Stocks saw considerable volatility following the release of the minutes of the latest Federal Reserve meeting on Wednesday before moving sharply lower going into the close. With the late-day sell-off, the major averages extended the notable drop seen in the previous session.
The major averages finished the session just off their worst levels of the day. The Dow plunged 382.59 points or 1.1 percent to 34,960.69, the Nasdaq slumped 130.27 points or 0.9 percent to 14,525.91 and the S&P 500 tumbled 47.81 points or 1.1 percent to 4,400.27.
The sell-off on Wall Street came as the Fed minutes revealed most officials at the central bank’s July monetary policy meeting believe it will be appropriate to begin tapering asset purchases this year.
The expectation of tapering asset purchases this year comes as most participants saw the “substantial further progress” criterion as satisfied with respect to the price stability goal and as close to being satisfied with respect to maximum employment.
However, the minutes of the July 27 to 28 meeting showed there was still some disagreement over the timing of tapering the asset purchases.
While some believe tapering could begin in the “coming months,” others felt a reduction in the pace of asset purchases would be more likely to become appropriate next year.
Participants favoring waiting until next year saw prevailing conditions in the labor market as not being close to meeting the “substantial further progress” standard or because of uncertainty about the degree of progress toward the price stability goal.
The Fed has repeatedly pledged to maintain its asset purchases at current levels until “substantial further progress” has been made toward both its maximum employment and price stability goals.
The minutes showed participants also expressed a range of views on the appropriate pace of tapering asset purchases once economic conditions satisfied the “substantial further progress” criterion.
Reflecting the recent surge in new cases of the delta variant of the coronavirus, several participants noted their views on the appropriate path of asset purchases could change if the economic effects of the new strains of the virus turn out to be notably worse than anticipated.
With the Fed pledging to provide advance notice before making changes to its asset purchase program, traders are likely to pay close attention to the statement following the next monetary policy meeting in September.
Gold stocks moved sharply lower on the day, dragging the NYSE Arca Gold Bugs Index down by 2.8 percent to its lowest closing level in well over a year.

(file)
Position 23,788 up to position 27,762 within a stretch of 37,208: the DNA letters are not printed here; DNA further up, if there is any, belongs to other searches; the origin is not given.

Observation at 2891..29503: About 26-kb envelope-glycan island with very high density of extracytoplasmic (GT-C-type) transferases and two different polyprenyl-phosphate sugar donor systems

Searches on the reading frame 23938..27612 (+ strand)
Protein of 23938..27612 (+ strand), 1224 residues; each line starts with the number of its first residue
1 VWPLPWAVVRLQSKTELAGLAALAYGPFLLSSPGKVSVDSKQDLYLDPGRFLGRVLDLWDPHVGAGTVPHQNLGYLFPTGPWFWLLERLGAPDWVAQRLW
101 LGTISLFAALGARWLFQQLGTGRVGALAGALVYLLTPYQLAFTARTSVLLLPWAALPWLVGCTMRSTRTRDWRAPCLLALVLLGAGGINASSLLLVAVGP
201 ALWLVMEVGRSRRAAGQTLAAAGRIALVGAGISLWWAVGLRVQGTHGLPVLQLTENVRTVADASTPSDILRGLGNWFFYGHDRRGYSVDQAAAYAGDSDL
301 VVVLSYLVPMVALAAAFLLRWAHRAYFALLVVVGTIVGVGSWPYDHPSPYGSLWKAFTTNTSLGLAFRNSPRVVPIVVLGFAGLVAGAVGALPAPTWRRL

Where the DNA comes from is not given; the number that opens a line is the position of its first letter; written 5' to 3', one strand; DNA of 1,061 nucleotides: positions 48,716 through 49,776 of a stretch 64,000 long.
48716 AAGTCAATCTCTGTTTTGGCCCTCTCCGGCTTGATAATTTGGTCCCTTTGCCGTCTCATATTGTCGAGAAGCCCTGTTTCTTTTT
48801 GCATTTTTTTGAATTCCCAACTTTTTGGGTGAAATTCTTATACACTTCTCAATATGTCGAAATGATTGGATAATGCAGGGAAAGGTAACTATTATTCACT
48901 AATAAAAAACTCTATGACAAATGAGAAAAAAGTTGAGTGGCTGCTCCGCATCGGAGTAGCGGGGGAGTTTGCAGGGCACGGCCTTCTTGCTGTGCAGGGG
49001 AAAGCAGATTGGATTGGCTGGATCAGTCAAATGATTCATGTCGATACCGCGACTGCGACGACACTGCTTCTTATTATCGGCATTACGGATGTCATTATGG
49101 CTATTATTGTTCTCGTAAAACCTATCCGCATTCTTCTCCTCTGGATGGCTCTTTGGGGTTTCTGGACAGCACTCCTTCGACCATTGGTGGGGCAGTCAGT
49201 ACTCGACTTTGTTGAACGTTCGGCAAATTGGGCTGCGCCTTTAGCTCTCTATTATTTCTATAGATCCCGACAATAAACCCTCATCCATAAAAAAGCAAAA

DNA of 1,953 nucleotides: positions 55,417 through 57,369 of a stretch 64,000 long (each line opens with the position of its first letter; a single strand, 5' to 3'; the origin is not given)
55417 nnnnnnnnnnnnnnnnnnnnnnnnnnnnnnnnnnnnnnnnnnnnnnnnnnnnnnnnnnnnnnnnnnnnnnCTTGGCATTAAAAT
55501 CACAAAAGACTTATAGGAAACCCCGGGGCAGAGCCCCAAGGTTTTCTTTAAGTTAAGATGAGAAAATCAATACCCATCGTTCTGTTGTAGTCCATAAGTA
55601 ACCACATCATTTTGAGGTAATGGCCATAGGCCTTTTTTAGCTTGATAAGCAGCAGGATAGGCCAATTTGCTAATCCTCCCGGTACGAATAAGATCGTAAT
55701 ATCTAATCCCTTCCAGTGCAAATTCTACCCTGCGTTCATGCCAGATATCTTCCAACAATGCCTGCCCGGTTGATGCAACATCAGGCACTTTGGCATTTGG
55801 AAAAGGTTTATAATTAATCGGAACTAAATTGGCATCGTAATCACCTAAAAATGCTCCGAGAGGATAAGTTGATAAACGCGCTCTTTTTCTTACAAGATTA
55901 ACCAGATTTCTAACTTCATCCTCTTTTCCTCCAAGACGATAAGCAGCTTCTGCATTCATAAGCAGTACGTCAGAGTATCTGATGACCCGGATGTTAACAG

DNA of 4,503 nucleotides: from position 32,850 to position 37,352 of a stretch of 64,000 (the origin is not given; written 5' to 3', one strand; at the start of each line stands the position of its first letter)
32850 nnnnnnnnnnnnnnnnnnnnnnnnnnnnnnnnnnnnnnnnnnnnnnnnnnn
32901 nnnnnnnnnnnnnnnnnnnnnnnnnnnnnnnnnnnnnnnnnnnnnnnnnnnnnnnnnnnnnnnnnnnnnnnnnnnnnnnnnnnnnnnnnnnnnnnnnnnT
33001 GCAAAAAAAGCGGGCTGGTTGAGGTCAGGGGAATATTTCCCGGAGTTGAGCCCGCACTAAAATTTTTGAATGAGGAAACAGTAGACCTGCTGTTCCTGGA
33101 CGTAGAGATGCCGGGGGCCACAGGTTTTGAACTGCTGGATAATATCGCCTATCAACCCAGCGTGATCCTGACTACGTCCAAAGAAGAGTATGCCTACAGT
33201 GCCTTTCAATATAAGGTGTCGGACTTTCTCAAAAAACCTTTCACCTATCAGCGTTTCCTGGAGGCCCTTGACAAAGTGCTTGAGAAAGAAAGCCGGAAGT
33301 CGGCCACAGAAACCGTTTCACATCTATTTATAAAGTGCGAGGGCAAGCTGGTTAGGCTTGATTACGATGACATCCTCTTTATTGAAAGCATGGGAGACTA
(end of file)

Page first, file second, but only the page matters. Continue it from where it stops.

The sell-off by gold stocks came amid a modest decrease by the price of the precious metal, with gold for December delivery slipping $3.40 to $1,784.40 an ounce.
Considerable weakness also emerged among oil stocks, as reflected by the 2.1 percent slump by the NYSE Arca Oil Index. The index ended the session at six-month closing low.
Oil stocks moved lower along with the price of crude oil, which closed lower for the fifth straight session. Crude for September delivery slid $1.13 to $65.46 a barrel.
Natural gas, biotechnology, semiconductor and brokerage stocks also saw significant weakness, moving lower along with most of the other major sectors.
In overseas trading, stock markets across the Asia-Pacific region moved mostly higher during trading on Wednesday. Japan’s Nikkei 225 Index climbed by 0.6 percent, while China’s Shanghai Composite Index jumped by 1.1 percent.
Meanwhile, the major European markets turned in another mixed performance on the day. While the German DAX Index rose by 0.3 percent, the U.K.’s FTSE 100 Index edged down by 0.2 percent and the French CAC 40 Index slid by 0.7 percent.
In the bond market, treasuries closed modestly lower after ending the previous session nearly unchanged. As a result, the yield on the benchmark ten-year note, which moves opposite of its price, inched up by 1.5 basis points to 1.273 percent.
Trading on Thursday may continue to be impacted by reaction to the Fed minutes, although traders are also likely to keep an eye on the weekly jobless claims report.
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